Study site: Manchester Royal Eye Hospital (MREH), United Kingdom
PURPOSE: Non-linear regression analysis was used to determine dark adaptation indices in people with retinitis pigmentosa and in control subjects.
METHODS: Dark adaptation data were collected for 13 people with retinitis pigmentosa and 21 controls using the Goldmann-Weekers Dark Adaptometer. Data were analysed using an exponential non-linear regression model and dark adaptation indices derived. The results were compared to age-related values.
RESULTS: The mean cone threshold of the group with RP (4.73 +/- 0.19 log units) was significantly greater than that found in the control group (3.69 +/- 0.12 log units). The rate of cone dark adaptation in the RP group was not significantly different from that of the control group. The a break in the RP group (6.46 +/- 0.70 minutes) was delayed when compared to the control group (4.29 +/- 0.21 minutes) and the rate of rod dark adaptation in the RP group was slower (10 +/- 2 per cent per minute) than that of the control group (15 +/- 1 per cent per minute).
CONCLUSIONS: This study has shown that a relatively simple data analysis can provide a more quantitative and intuitive description of dark adaptation rates in people with retinal disease. This technique will enable more effective use of dark adaptometry as a supplement to objective electrophysiology, when monitoring people with retinitis pigmentosa.
Study site: Retinitis Pigmentosa Society of NSW, the National Foundation of Blind Citizens in New South Wales and the Low Vision Clinic of the School of Optometry University of NSW, Australia
BACKGROUND: Occupational exposure to various neurotoxic chemicals has been shown to be associated with colour vision impairment. It seems that this can occur at low exposure levels, sometimes well below the recommended occupational threshold limits. This study was undertaken to determine the effect of exposure to petroleum derivatives (polyethylene, polystyrene) and solvents (perchloroethylene) on colour perception.
METHODS: Colour vision was assessed using the Ishihara plates, the D-15 test and the Farnsworth Munsell 100 Hue test. Two factories using petroleum derivatives and three dry cleaning premises were chosen at random. A total of 93 apparently healthy employees were recruited from the five workplaces. Two age-matched control groups comprising 56 people, who were support staff of the university with no exposure to petroleum, solvents or their derivatives, were also recruited.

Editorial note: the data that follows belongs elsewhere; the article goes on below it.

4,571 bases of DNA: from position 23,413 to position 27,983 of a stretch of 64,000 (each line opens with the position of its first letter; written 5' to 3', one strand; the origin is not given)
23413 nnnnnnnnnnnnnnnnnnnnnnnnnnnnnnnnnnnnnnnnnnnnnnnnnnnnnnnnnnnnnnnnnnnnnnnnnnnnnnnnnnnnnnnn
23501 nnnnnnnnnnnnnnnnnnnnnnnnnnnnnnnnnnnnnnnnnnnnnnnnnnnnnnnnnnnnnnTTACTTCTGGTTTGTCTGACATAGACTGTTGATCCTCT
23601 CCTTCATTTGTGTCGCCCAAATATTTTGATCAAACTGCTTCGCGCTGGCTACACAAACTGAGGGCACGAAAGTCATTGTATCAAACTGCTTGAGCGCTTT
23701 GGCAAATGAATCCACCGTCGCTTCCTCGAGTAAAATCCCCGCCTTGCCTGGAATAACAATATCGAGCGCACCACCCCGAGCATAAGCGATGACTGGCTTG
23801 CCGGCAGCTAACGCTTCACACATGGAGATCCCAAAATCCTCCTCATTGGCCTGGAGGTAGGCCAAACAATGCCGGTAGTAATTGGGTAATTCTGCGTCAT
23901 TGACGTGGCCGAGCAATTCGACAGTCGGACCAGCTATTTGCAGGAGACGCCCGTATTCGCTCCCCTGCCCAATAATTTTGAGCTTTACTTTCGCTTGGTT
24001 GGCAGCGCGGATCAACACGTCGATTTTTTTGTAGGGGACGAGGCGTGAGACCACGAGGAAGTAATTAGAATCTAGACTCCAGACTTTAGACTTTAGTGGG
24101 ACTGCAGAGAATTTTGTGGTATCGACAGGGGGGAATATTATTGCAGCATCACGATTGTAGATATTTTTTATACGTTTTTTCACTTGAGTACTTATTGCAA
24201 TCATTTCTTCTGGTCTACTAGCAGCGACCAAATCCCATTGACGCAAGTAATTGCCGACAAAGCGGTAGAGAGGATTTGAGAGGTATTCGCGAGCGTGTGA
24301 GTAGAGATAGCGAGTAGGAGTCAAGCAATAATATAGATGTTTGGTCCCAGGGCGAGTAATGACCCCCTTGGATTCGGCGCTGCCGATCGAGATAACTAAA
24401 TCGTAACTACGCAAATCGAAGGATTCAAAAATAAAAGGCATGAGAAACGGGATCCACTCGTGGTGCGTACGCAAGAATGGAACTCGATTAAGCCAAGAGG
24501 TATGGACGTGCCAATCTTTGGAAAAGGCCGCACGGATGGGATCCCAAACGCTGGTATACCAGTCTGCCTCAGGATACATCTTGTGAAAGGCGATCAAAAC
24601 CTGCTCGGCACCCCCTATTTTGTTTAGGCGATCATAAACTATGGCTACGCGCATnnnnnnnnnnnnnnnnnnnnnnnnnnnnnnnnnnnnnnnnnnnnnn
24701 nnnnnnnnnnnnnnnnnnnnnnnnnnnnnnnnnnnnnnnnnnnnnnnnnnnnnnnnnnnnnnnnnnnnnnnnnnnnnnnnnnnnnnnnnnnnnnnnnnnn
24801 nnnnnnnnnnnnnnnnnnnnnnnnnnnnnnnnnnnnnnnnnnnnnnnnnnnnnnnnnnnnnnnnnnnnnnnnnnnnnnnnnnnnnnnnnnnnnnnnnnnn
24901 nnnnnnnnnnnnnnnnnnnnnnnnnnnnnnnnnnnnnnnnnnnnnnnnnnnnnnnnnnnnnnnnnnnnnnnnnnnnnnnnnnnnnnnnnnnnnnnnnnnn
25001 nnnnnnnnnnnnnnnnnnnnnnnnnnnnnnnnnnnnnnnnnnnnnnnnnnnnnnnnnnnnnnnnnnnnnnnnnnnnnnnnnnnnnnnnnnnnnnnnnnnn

RESULTS: All subjects passed the Ishihara test, showing that none had a congenital red-green defect. Some of the exposed employees failed the D-15 and had abnormally high FM100 Hue scores. All control subjects passed all the colour vision tests. The D-15 test showed that 28 per cent (26 of 93) of exposed employees had a colour vision defect whereas the FM 100 Hue test found that 63 per cent (59 of 93) had a colour vision defect. Most defects were of the blue-yellow type (22.6 per cent) when using the D-15 test. However, with the FM 100 Hue test, most defects were of the non-polar type with no specific axis (50.5 per cent). Mean total error scores calculated from the FM100 Hue test for exposed employees were statistically significantly higher than those of the control subjects.
CONCLUSION: Employees directly exposed to petroleum derivatives and solvents have a higher risk of acquiring colour vision defects compared to subjects who are not.
Study sites: Factories; the control subjects were tested at the Optometry Clinic in Universiti Kebangsaan Malaysia, Kuala Lumpur, Malaysia.
Tear stability in normal Malays with consideration of gender and age has not been reported. In this study, we measured tear stability in normal Malays using the non-invasive tear break-up time (NIBUT).
BACKGROUND: Causes of low vision and types of low vision devices (LVDs) prescribed in other low vision clinics have been studied extensively. Similar studies have not been conducted in Malaysia. This paper reports the results of a retrospective study of 573 patients seen at the Universiti Kebangsaan Malaysia-Malaysian Association for the Blind (UKM-MAB) low vision clinic in Kuala Lumpur. METHODS: The record cards of 573 patients seen at the UKM-MAB clinic over 10 years were examined and the following information extracted: date of first consultation, age, sex, cause of visual impairment as diagnosed by an ophthalmologist and types of low vision devices (LVDs) prescribed. RESULTS: The majority of patients were from the younger age groups with 423 (73.8 per cent) less than 50 years of age. Three hundred and ninety-five (68.9 per cent) of the subjects were males and 178 (31.1 per cent) female. The main causes of low vision were congenital structural defects including nystagmus among patients in the zero to 29 years age group, retinitis pigmentosa among the 30 to 59 years age group and age-related macular degeneration (ARM) among those over 60 years of age. CONCLUSIONS: Since the majority of the patients were from the younger age group the main causes of low vision were congenital and hereditary diseases. Three hundred and forty-one (59.5 per cent) patients seen at the low vision clinic accepted the use of LVDs.